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Children's Vaccines Health Center

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Immunizations - When to Call a Doctor

Call 911 or other emergency services if you or your child develops any of the following symptoms:

  • An allergic reaction, such as difficulty breathing, wheezing, hives, hoarseness, paleness, weakness, a fast heart rate, or dizziness.
  • Behavior changes, such as passing out (losing consciousness), acting confused, being very sleepy or hard to wake up, or not responding to being touched or talked to.
  • A seizure.

Call your doctor if:

Recommended Related to Children's Vaccines

Measles, Mumps, and Rubella (MMR) Vaccine

The measles, mumps, and rubella (MMR) vaccine is one of the recommended childhood vaccinations. The three-in-one vaccine protects against three potentially serious illnesses. In most states, proof of the MMR vaccine is required for children to enter school. But if you are an adult who has not had the vaccination or the diseases, it may be important for you to receive the MMR shot, too.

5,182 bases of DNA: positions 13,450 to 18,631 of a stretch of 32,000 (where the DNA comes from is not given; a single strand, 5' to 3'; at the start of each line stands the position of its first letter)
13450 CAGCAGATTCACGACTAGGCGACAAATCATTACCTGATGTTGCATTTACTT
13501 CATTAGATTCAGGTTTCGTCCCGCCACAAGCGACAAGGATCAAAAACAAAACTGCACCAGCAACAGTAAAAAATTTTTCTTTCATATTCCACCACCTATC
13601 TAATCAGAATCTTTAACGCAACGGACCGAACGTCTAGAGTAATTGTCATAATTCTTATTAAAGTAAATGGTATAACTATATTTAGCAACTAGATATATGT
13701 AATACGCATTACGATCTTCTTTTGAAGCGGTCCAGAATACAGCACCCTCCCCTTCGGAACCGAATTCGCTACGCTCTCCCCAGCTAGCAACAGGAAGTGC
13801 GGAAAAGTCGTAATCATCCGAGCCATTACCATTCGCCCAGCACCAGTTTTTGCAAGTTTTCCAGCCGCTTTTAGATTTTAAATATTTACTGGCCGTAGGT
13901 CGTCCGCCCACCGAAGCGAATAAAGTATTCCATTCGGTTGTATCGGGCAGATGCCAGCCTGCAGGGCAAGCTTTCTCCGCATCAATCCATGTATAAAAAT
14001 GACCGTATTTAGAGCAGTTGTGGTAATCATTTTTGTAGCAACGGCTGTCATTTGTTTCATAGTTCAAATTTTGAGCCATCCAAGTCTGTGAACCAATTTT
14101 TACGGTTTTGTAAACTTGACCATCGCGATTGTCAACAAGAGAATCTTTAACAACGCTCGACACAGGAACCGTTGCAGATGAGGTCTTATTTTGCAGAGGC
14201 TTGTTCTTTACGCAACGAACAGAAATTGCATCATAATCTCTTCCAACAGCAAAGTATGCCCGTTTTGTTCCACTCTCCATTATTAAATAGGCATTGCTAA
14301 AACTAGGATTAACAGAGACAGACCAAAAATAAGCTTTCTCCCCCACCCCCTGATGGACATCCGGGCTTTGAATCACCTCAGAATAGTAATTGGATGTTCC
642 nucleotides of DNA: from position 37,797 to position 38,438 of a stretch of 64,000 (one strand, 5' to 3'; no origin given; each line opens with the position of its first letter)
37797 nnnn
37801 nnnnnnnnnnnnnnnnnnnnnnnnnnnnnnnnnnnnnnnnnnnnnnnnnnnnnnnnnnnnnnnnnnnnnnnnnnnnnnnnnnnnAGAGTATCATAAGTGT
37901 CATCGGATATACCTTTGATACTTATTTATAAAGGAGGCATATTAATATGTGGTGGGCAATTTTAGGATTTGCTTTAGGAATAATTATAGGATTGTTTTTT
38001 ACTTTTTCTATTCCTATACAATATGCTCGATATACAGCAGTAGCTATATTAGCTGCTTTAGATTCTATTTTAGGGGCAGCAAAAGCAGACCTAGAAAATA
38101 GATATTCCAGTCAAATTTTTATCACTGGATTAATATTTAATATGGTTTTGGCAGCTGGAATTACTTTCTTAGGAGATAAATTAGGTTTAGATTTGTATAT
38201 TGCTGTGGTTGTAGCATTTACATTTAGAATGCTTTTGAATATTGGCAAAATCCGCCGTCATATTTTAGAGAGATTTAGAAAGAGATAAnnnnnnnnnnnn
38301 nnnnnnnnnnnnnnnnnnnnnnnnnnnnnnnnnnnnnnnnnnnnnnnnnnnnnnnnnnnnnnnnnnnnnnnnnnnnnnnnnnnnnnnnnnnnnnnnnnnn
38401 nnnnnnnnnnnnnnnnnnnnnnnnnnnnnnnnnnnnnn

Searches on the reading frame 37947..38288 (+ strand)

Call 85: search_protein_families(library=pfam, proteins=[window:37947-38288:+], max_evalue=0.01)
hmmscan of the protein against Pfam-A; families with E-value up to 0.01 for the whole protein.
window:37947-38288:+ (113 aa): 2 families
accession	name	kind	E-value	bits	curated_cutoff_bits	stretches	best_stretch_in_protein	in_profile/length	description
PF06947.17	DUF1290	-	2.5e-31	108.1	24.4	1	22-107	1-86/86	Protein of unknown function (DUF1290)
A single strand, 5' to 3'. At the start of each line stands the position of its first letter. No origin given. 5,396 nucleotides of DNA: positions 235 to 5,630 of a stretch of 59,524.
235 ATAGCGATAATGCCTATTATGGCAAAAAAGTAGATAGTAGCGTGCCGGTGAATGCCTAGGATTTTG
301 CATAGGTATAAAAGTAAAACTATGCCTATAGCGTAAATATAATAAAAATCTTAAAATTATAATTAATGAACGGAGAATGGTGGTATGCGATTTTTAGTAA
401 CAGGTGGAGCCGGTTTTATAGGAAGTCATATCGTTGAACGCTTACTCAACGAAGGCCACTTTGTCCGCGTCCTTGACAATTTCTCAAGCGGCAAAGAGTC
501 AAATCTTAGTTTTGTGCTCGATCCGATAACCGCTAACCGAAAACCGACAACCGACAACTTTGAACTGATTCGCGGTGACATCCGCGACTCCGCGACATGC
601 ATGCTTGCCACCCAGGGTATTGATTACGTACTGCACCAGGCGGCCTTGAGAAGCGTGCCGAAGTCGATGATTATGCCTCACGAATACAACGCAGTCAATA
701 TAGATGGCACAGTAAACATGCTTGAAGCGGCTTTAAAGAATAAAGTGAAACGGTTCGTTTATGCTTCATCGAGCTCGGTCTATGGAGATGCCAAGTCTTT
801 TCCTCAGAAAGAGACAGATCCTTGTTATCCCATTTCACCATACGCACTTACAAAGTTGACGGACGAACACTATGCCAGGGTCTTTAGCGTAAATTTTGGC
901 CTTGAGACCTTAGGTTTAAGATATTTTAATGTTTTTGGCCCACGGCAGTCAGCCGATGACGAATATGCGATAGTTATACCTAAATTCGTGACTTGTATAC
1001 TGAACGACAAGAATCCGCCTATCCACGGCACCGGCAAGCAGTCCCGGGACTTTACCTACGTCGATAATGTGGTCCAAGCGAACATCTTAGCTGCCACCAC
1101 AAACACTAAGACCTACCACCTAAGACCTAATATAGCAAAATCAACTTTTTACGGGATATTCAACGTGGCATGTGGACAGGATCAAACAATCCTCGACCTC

Read the Measles, Mumps, and Rubella (MMR) Vaccine article > >

  • Redness and swelling at the site of the shot (injection) last longer than 48 hours.
  • Your child is 3 months of age or younger and has a fever of 100.4 °F (38 °C) or higher.
  • A fever lasts longer than 48 hours after receiving a shot.
  • Any unusual reaction occurs.

If a fever develops after an immunization and you need to find out if you should call your doctor, see:

Talk with your doctor about whether you need special immunizations because you:

  • Are in close contact with people who have an infectious disease.
  • Have planned international travel, especially to developing countries.
  • Live with or visit a pregnant woman or baby.
  • Live with someone who has an impaired immune system.
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WebMD Medical Reference from Healthwise

Last Updated: March 12, 2014
This information is not intended to replace the advice of a doctor. Healthwise disclaims any liability for the decisions you make based on this information.
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